Bessel Van der Kolk is a psychiatrist who tries to bring together mind, body, Brain, and social connections to treat trauma. The Brain Keeps the Score is his book. It examines trauma’s effects on the Brain and body and offers a range of treatment options, including yoga. He answered questions about yoga’s potential as a powerful tool in healing trauma.

What does yoga do for people who have suffered trauma

People tend to think of trauma as something that occurred in the past. Trauma refers to the residual from the past that settles in your body. It is located within your skin. Traumatized people become anxious about their physical sensations, their breathing becomes shallower, and they feel more afraid and worried about their inner feelings. Yoga can slow down your breathing and increase heart rate variability. This will reduce stress. Yoga allows you to feel every part of your body. It is a safe and gentle way to help your body overcome past trauma.

What is the importance of talk therapy for trauma treatment

Traumatized people are likely to have a severely distorted relationship with their bodies. My contribution is that trauma is a bodily issue. Because it’s in your body, yoga is very relevant because it directly addresses the issue of sensing and relating to the body. Although it’s essential to be able to talk about what happened and to be able to explain it, the most important thing is to take back control of your body and feel comfortable in your skin.

What evidence does yoga’s effectiveness have?

Studies have shown that yoga can be more effective or practical than any other treatment for reducing trauma stress symptoms. We demonstrated that yoga activates the brain areas involved in self-awareness. This area gets blocked by trauma and can be used to heal it.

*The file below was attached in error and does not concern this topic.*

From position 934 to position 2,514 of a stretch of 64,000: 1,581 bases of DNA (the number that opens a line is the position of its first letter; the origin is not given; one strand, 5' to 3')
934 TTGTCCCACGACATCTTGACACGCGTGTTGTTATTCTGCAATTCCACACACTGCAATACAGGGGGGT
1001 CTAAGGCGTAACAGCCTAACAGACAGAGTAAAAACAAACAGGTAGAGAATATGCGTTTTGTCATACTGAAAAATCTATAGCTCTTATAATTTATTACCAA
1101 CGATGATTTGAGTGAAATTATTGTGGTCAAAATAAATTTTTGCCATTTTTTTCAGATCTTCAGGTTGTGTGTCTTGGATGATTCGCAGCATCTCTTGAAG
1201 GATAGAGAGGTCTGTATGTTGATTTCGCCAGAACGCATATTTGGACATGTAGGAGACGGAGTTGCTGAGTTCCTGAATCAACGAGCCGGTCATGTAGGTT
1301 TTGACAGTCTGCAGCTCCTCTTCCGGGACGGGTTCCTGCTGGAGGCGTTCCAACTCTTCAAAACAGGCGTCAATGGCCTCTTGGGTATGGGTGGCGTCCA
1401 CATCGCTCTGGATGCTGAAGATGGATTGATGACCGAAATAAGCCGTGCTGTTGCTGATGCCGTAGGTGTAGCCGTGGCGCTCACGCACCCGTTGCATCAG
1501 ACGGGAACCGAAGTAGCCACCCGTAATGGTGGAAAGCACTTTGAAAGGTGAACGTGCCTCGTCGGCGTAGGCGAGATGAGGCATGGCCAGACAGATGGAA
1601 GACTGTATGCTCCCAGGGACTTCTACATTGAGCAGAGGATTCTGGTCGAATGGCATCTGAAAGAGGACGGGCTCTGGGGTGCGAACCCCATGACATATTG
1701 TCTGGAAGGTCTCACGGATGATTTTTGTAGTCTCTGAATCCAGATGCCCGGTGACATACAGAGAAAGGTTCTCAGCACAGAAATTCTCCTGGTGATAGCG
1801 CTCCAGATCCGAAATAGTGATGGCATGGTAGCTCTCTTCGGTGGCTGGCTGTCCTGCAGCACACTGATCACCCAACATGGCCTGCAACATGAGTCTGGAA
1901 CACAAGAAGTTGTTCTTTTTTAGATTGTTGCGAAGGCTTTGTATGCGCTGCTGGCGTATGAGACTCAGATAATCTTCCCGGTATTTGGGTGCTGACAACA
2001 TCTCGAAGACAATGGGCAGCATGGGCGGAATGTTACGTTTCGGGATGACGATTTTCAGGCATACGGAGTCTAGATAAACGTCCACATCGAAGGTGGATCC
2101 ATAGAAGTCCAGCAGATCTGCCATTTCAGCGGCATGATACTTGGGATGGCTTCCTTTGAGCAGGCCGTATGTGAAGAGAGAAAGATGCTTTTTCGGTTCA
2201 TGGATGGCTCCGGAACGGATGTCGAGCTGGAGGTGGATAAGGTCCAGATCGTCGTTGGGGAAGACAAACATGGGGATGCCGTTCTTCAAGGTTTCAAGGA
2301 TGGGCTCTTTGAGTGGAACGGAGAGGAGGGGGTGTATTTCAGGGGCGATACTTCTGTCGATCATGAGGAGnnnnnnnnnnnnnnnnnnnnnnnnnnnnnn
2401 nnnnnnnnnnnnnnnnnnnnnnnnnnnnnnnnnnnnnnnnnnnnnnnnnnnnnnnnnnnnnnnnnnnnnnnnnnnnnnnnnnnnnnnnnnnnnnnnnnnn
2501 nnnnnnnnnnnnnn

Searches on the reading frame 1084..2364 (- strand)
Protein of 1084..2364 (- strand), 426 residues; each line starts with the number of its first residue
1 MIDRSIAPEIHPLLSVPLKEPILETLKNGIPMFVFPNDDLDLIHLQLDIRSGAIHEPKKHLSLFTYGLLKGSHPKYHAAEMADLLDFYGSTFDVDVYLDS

Other techniques can also be used to treat trauma, such as EMDR and neurofeedback. What does each one do?

My approach is more than one-size-fits. To recover from trauma, dealing with many different systems is necessary. EMDR can be particularly useful in integrating traumatic memories. It shifts some brain areas involved with memory processing. Neurofeedback can alter brain activation patterns. It can change brain waves and make people more alert and quieter. Yoga may achieve the same goal, but it will likely take longer. Theatre can be a great tool to give people a voice and help them fully inhabit a state. They don’t have to feel anxious or withdraw all the time. Instead, they can be a mighty warrior or a king. It’s a consciousness-expanding tool. Theatre allows people to engage in deep conversations with others.

Does yoga promote connection in this population

Although I don’t believe yoga to be a social enterprise, it is interesting that doing yoga with others can make it more enjoyable than doing it alone. Practicing yoga in groups could activate the mirror neural system of the Brain. This system is damaged by trauma and may give people a greater sense of belonging.

It is important to remember that trauma is not something people experience daily. More than 80 percent have experienced trauma at some point in their lives, whether through alcohol, depression, accidents, violence, or any other circumstance. Yoga teachers should be aware of the consequences of their words and actions, the speed and intensity of their methods, and any possible effects on the people they teach. It can be scary to learn to take control of your body. Many people may experience flashbacks or panic attacks when they begin yoga.

Has mainstream healthcare started to recognize yoga’s effectiveness as a treatment for trauma

It hasn’t yet conquered the mainstream, but I doubt it. There is evidence that yoga is being taught at some military academies. It’s hard to find research funding for this work, and I am still seen as an outlier advocating yoga in PTSD. Are mainstream medicine and psychiatrists aware of yoga’s potential in treating trauma? Not.

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